New Behavioral Health Center Poised to Open in Late 2016 in Portland
Some 600,000 Oregonians are in need of mental health services, 145,000 Oregon adults have a mental health crisis and 32,000 youth suffer major depression. Forty percent of the Multnomah County jail population has a diagnosed mental illness, Dr. Tony Melaragno, vice president of behavioral health at Legacy Health, told Health Share of Oregon’s Community Advisory Council last week.
He said those statistics highlight the need for Unity Center for Behavioral Health, a proposed psychiatric emergency room based on what’s known as the “Alameda study,” a California behavioral health initiative that reduced hospitalization with early, aggressive treatment for patients in mental health crises. Alameda also could sustain its programs using a Medicaid code that paid for up to 20 hours of fee-for-service for medical crises.
Legacy saw 11,000 patients last year with behavioral health crises and other hospitals saw similar volumes. Of the Legacy patients, Melaragno said, 5,000 came in an ambulance, police brought in another 1,000, and the rest were brought by family members or came on their own. What happens to them once they reach an emergency room?
“We keep them safe by putting them in a room. If we’re worried about them, we put someone in the room with them,” Melaragno said. “That’s’ not the right thing but that’s the best we have to offer right now.”
So far, a partnership among Adventist Health, Kaiser Permanente, Legacy Health and Oregon Health & Science University has raised $24 million of the $40 million needed to open the Unity Center, the first comprehensive behavioral healthcare center in Oregon since Multnomah County stopped funding a behavioral crisis center at Providence. Legacy is contributing $10 million in real estate.
Slated to open in late 2016 after eight months to plan programs, get them approved by the city and another year of renovations to the 77,000 square feet at Legacy's Holladay Park campus in North Portland, Unity will provide 79 adult beds and 22 child and adolescent beds. It also includes a “great outdoor space,” which Melaragno described as “very important.”
Unity improves upon the Alameda model, which Melaragno called a more “treat ‘em and street ‘em” approach. He said Unity will provide a “warm hand off to make sure patients receive proper care when they leave our facility.”
“One real key is to have partners to get patients in the right setting” after they leave the hospital, Melaragno said.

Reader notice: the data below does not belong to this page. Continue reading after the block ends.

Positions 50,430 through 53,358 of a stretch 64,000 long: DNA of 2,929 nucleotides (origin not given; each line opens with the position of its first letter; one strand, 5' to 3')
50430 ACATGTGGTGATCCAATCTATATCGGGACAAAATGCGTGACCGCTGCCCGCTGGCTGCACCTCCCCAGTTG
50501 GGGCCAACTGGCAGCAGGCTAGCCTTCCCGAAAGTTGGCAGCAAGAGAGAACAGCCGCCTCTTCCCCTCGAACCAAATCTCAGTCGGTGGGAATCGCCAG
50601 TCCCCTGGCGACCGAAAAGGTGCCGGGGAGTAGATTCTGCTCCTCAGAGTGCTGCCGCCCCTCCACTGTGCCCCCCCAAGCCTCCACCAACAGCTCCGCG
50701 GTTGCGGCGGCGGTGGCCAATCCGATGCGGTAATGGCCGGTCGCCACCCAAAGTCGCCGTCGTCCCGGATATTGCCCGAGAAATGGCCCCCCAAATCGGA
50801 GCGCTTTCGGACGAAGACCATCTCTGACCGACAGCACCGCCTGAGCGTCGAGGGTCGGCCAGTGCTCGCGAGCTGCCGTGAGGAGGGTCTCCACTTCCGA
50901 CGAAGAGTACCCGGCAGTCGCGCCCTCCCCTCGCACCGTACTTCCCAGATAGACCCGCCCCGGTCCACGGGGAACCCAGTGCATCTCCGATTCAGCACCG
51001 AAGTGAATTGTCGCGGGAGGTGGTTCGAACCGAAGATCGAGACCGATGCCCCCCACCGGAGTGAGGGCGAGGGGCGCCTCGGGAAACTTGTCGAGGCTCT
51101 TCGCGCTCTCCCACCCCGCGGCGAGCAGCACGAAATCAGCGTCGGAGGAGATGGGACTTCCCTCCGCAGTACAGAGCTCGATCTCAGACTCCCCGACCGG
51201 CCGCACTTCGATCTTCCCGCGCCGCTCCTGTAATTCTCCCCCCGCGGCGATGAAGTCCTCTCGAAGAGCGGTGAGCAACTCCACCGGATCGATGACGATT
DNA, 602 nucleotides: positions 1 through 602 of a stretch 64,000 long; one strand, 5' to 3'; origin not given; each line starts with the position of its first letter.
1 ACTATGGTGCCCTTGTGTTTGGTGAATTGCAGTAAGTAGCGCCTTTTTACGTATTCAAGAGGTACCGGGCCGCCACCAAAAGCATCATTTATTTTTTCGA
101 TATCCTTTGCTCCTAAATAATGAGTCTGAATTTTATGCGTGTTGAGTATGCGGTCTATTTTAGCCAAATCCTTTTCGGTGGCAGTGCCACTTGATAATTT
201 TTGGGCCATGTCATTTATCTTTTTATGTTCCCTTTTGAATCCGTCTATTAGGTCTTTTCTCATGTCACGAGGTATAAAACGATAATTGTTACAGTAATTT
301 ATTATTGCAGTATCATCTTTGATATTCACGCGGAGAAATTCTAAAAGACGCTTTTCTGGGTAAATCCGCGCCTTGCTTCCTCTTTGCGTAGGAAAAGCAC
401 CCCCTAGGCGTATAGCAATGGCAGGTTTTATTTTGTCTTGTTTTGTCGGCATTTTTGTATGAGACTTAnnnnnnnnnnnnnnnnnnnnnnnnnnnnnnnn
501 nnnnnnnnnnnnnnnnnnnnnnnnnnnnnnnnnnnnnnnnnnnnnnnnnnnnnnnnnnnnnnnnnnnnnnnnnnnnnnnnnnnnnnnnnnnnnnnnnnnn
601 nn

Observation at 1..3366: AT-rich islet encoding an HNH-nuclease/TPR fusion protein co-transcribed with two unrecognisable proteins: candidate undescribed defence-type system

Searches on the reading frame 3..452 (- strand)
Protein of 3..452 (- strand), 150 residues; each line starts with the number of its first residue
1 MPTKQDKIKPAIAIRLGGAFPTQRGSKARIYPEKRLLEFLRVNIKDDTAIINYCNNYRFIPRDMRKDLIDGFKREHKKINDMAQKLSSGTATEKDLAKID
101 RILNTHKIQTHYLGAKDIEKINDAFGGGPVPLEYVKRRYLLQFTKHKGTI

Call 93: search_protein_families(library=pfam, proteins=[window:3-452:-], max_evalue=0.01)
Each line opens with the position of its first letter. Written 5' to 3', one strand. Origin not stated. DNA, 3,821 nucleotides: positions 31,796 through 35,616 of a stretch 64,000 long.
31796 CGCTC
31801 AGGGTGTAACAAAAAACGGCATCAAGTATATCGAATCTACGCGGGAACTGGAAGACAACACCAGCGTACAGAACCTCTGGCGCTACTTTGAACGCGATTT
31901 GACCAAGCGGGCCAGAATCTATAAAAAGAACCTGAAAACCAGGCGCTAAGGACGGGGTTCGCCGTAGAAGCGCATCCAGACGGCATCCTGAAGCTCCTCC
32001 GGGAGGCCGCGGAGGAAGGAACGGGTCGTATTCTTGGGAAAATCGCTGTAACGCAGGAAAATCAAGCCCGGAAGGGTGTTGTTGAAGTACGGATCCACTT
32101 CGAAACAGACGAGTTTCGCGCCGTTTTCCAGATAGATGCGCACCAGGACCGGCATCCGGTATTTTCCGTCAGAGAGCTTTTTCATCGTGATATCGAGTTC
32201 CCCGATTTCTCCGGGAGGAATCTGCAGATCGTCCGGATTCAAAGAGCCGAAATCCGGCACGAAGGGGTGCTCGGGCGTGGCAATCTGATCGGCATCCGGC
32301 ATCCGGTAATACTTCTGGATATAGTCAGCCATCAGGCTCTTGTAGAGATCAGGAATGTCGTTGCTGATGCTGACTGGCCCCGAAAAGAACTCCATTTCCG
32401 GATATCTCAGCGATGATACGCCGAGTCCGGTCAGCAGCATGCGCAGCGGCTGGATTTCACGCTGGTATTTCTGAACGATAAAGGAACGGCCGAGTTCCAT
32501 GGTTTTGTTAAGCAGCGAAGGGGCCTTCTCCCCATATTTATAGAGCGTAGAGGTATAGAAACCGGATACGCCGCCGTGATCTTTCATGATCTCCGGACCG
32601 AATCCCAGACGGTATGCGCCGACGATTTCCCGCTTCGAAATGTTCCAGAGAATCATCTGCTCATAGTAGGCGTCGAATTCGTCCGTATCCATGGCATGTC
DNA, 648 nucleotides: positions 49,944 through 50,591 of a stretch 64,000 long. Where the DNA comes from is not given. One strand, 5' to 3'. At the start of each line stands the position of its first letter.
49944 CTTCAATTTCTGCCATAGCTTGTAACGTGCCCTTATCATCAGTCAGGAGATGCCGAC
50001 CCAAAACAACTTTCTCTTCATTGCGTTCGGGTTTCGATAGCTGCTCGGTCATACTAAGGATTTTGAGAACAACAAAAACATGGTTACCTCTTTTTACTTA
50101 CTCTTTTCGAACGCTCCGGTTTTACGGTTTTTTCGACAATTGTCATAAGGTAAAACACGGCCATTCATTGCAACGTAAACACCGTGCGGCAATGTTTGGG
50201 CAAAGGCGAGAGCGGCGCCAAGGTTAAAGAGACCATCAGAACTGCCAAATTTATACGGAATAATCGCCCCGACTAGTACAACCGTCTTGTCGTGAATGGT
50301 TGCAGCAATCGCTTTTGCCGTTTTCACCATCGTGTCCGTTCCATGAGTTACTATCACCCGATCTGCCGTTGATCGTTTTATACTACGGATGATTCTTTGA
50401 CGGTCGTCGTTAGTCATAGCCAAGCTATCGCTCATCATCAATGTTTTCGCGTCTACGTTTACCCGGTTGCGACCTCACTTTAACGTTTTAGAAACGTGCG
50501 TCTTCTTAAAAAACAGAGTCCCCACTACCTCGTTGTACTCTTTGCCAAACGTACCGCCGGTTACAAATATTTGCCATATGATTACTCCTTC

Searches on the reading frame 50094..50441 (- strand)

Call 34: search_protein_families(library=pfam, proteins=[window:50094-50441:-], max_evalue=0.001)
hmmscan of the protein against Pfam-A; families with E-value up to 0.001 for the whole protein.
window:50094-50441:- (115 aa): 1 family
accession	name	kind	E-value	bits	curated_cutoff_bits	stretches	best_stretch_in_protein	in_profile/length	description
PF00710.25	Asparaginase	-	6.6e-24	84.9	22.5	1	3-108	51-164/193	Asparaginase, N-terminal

As usual, the Health Share Advisory Council had many questions and suggestions. What about addiction services? “Half of patients have dual diagnosis,” Melaragno said, prompting a pilot project with Central City Concern to fast-track patients to Hooper Detoxification Center.
What about naturopathic care? Ronda Harrison, who works for the National Alliance on Mental Illness of Washington County, said she’s seen “phenomenal success with alternative therapies.”
Melaragno said Hooper offers acupuncture and he’s in favor of programs used in Canada for indigenous populations using traditional methods.
What about the special problems of the elderly with depression, dementia and the difficulty geriatric populations have finding outpatient care because many psychiatrists won’t take Medicare?
Melaragno agreed few options exist for geriatric psychiatric care, saying the elderly have more medical needs in addition to mental health needs “and that’s a problem because we’re all getting older.”
“Tons of studies show if you help somebody with behavioral health, you’ll help them with their medical health,” Melaragno said.
Also, Amy Anderson and Joseph Lowe, who also serve on the Ride To Care Transit Advisory Committee, told council members about problems with outdated member addresses, phone numbers and other missing information during the first 60 days of the new non-emergency medical transportation system.
During public comment, Kirk Foster of Wapato Shores Transportation said changes to the non-emergency medical transportation system have “dramatically increased the cost to all the providers” due to changes in policy requiring drivers to wait longer for patients who are not ready, slower payments to providers, and a new, more onerous computer system to comply with federal privacy laws.
“Some providers are not sure how they are going to stay in business,” said Foster.
Health Share CEO Janet Meyer pointed out the Oregon Health Authority changed the payment model and the patient accommodation policy which was a joint decision by Health Share and FamilyCare.
Jan can be reached at [email protected].